We’ve seen this movie before. Band reaches moderate success on indie label, signs to major, releases major label debut, album gets little to no push, band and major separate mutually. It’s the most predictable cycle of events since every Katherine Heigl movie ever. But the cycle’s most recent addition, Circa Survive, isn’t your typical band. Their major label debut Blue Sky Noise was a killer album – a staggering cornucopia of everything you loved from their first two albums. But let’s be real, Circa Survive is too zealous of a group to be constrained by the limitations of a major (or any) label (but it was admirable that they kicked the tires with the ol’ major try. You know, YOLO and all that garbage). So it made absolute sense when the band announced that they were going to go the DIY route with their fourth album Violent Waves.
In control of its own fate and without any outside label pressure, Violent Waves is Circa Survive at its most ambitious – a record that’s equally intense as it is exquisite. It’s a fusion of the best elements from their first three records, beginning with the psychedelic “Birth of the Economic Hit Man.” If you live and die by Juturna, then this seven-minute track is for you, as Colin Frangicetto and Brendan Ekstrom effects-laden guitar riffs wail throughout the seven minute opener. It’s the perfect setting for Anthony Green’s vocals to soar, as Violent Waves provides the arena for Green’s voice to excel. It transitions into the ferocious “Sharp Practice,” an unforgiving track that has Green exclaiming, “you get what you pay for/we can’t sell our god damn souls anymore.” The track is the first of Violent Waves’ many tempo changes and sonic curveballs; its eleven songs feature everything you love about Circa Survive, only amplified to the highest level.
Being self-produced, Violent Waves has the band indulging in all of its best characteristics. The atmospheric “Suitcase” needles in and out of consciousness, as Green’s vocals flow through in a dream-like state. This track, along with the bluesy straining of “Brother Song,” showcases Circa Survive at its spacey best. Guitar riffs bend and cut throughout, with drummer Steve Clifford providing the backdrop. “Phantasmagoria” is what happens when Circa and Anthony Green’s solo releases cross streams, as its flavorful blend of proggy-folk brings out the best in Green’s voice (the bridge is breathtaking). And the urgent “Bird Sounds” is the best song to never appear on Radiohead’s In Rainbows. The intricate riffing against Green’s raspy delivery is at once calming and exciting.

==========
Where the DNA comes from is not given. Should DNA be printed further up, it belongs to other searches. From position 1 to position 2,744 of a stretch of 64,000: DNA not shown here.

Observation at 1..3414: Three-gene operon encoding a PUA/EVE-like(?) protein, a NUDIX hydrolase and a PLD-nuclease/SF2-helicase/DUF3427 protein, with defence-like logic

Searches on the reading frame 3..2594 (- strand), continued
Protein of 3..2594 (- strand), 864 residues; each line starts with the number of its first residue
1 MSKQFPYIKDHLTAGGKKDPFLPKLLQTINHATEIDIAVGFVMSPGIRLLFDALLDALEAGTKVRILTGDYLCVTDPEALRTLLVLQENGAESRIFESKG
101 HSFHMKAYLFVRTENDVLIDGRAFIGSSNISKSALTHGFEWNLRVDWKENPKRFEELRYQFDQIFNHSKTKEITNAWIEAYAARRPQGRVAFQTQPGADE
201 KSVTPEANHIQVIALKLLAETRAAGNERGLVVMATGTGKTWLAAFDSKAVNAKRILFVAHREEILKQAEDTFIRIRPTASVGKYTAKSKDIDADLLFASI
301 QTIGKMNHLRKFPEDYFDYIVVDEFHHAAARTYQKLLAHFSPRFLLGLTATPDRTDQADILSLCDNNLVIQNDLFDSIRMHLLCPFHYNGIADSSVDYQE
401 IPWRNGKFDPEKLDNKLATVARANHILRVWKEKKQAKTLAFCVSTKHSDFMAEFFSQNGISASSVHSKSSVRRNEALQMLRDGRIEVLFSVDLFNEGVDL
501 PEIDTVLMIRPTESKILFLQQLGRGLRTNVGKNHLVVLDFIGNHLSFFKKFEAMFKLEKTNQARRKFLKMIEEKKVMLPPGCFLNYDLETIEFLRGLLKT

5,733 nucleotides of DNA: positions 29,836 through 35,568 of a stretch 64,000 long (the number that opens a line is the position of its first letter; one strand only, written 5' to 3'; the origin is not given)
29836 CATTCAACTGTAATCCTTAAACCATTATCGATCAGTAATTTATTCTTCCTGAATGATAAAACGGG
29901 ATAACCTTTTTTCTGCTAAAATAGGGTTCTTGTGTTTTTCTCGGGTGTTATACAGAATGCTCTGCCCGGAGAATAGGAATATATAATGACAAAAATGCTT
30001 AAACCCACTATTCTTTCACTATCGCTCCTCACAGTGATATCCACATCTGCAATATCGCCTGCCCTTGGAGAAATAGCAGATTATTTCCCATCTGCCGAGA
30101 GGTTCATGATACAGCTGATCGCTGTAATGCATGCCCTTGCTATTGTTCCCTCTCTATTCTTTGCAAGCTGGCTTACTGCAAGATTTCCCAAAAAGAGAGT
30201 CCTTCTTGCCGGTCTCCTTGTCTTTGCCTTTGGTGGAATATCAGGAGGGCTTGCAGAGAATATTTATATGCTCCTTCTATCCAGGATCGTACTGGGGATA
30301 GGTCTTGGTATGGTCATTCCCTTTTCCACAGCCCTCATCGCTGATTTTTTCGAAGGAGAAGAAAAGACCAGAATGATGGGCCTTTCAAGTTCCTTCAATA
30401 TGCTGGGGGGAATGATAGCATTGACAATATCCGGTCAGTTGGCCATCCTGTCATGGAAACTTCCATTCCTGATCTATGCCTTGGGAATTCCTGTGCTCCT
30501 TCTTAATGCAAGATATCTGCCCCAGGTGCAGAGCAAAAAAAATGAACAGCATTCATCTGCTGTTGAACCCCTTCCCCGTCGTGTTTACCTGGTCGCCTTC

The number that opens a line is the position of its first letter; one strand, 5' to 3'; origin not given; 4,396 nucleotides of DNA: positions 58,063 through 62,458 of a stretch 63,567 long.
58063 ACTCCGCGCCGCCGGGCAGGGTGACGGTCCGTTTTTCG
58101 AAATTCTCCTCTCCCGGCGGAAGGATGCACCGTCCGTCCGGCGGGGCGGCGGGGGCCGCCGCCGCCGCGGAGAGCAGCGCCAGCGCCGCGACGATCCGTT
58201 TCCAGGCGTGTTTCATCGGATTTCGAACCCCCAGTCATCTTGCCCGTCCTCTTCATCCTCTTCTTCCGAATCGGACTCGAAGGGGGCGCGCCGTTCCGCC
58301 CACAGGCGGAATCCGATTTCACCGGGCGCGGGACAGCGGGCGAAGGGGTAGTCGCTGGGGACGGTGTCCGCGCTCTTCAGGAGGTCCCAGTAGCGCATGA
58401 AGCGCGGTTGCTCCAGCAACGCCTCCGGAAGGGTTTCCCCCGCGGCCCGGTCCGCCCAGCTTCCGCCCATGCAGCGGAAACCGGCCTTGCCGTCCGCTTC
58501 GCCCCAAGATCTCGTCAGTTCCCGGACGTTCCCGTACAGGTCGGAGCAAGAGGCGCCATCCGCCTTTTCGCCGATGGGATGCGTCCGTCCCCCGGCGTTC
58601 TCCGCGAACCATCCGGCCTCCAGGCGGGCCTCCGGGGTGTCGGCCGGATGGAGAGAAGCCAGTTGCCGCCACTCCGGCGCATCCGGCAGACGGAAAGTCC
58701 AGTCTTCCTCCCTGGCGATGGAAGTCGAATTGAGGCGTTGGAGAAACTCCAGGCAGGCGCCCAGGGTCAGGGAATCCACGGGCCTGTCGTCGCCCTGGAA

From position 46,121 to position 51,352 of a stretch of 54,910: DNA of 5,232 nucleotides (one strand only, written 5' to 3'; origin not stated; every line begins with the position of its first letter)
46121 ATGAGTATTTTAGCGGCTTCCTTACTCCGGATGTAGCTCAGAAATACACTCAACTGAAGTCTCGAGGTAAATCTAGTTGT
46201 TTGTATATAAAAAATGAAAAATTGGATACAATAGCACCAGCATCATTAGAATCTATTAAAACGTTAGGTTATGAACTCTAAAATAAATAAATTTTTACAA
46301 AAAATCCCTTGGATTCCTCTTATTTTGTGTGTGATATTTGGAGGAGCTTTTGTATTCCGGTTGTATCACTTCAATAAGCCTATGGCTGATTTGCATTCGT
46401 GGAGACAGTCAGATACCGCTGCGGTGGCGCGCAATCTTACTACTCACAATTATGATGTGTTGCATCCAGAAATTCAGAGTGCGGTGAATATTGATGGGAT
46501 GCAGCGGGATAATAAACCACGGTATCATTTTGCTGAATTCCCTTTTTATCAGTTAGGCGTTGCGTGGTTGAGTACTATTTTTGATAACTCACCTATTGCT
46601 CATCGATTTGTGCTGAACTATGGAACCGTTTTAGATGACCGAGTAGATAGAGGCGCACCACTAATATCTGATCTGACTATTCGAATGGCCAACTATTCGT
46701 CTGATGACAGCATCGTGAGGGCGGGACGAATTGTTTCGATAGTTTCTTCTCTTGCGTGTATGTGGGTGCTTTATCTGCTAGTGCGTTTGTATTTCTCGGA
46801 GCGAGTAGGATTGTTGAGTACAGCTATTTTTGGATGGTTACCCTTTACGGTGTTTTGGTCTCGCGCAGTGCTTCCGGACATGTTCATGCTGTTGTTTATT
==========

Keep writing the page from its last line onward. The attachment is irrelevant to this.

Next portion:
Green’s otherworldly tenor has mellowed out over the years and albums, but it is still incredibly dynamic. And when you pair it with another distinct voice from the scene as “The Lottery” does with Thursday vocalist Geoff Rickly…well, you get something remarkable. Practicing from the book of in/CASINO/OUT, the stop-and-go approach of the song sets the mood perfectly, creating something that’s equally dark, spazzy, and vibrant. The contrasting styles of the two vocalists create one of the most unforgettable choruses in Circa Survive’s discography.
Even though he’s four albums deep as Circa’s front man, Green still has plenty of past haunts he needs to exorcise. The intimate “Think Of Me When They Sound” has Green at his most vulnerable, insinuating towards a former love finding happiness with someone else (“Church bells/church bells…. How long will you wait for me, dear?”). It’s a musical black hole – its unique and subtle instrumentation will engulf all your senses.
Overall, the music on Violent Waves is exactly what the title implies. It’s the most diverse Circa Survive album and may be one of its most divisive amongst fans. You’re going to need more than a few listens to truly sink your teeth into the meaty layers and themes, but once you get it, you’ll find that this is one of the most rewarding albums of 2012. One thing is for certain however, and that is Circa Survive has never sounded better and in more control of their future. Violent Waves is not only the definitive Circa Survive album, it’s also the beginning of their peak as artists.